His eyes flitted off to the source of the noise, upon where he found a saddled horse waiting peacefully by the bank. Now who could have left their horse unattended in such a strange spot? His musings were halted by the movement of an approaching figure.
In the growing clarity that only diminishing distance could provide, Aziraphale had instantly recognised the form that was, in fact, making its way towards him. The hair of copper red had been an instant betrayal, the distinct saunter of the hips even more so. But it was only when Crowley had gotten close enough that he realised the Master of Pemberley had just resurfaced from the very lake he had been admiring. With his bare eyes narrowed and focused entirely on himself, Crowley walked with his thin muslin shirt clinging to every dip and curve of his chiseled chest, baring much more than what could be considered decent. Aziraphale struggled to tear his eyes off the sight of darkened nubs, just barely visible through the translucent material. He took in a panicked gasp as heat flared all over his neck, flooding his cheeks and causing a dizziness to his head. He willed - no, forced - himself to look up into Crowley's face.
“They told me you weren't home!" Aziraphale all but whined, gnawing on his lip as a fretful expression overtook his features. He wrung his hands over his stomach, such as he did whenever he was nervous, and shifted his weight on either foot, slowly inching them backwards, readying for a speedy retreat. "If I had only known - I would not have come at all. My, ah, my apologies. I did not mean to impose.”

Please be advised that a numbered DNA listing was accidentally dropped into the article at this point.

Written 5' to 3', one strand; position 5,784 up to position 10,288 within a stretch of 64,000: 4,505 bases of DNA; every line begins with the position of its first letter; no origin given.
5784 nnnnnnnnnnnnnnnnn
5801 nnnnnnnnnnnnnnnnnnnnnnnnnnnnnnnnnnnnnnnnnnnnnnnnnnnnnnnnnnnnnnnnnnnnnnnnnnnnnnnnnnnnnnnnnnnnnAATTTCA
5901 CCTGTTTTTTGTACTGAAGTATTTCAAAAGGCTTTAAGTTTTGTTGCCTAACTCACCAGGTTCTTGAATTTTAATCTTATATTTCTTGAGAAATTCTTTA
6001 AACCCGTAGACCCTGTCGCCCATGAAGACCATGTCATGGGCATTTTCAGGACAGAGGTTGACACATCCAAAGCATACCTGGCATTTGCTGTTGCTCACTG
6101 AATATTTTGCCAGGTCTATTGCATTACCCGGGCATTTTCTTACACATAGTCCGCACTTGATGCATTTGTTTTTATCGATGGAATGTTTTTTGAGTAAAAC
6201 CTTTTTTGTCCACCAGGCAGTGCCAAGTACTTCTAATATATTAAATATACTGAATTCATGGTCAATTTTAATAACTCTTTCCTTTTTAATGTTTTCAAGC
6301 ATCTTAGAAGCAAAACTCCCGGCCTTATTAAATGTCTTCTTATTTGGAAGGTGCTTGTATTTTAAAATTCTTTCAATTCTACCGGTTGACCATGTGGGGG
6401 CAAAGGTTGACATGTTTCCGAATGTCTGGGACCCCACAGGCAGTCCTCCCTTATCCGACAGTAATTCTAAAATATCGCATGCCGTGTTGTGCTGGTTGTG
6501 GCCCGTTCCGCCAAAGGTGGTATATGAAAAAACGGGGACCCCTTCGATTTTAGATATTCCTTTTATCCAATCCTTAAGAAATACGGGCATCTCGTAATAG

He could not bear to look at the softness in those golden eyes. He felt that he did not deserve it. He bowed his head, resolved to stare at his own feet instead.
"Don't apologise,” said Crowley, and his tone was softer than Aziraphale had ever heard it. "I am surprised to see you, but you are always welcome here. I trust your parents are in good health?"
Aziraphale nodded his head, still looking down. Pleasantries, of course. Crowley would be remiss in his duties as a responsible host if he had outright thrown Aziraphale out of his property.
"I am in Derbyshire with my aunt and uncle. My aunt grew up nearby, she invited me to come along on their trip,” he rushed to explain, willing himself not to flush any further. This was so dreadfully embarrassing. What must Crowley think of him? To follow their recent interaction with such a stealthy visit - it must appear as though he’d intentionally thrown himself in his way!
He awaited the taunting, the ready remark of snideness and mischief that Crowley had always brought with him whenever he ran into Aziraphale.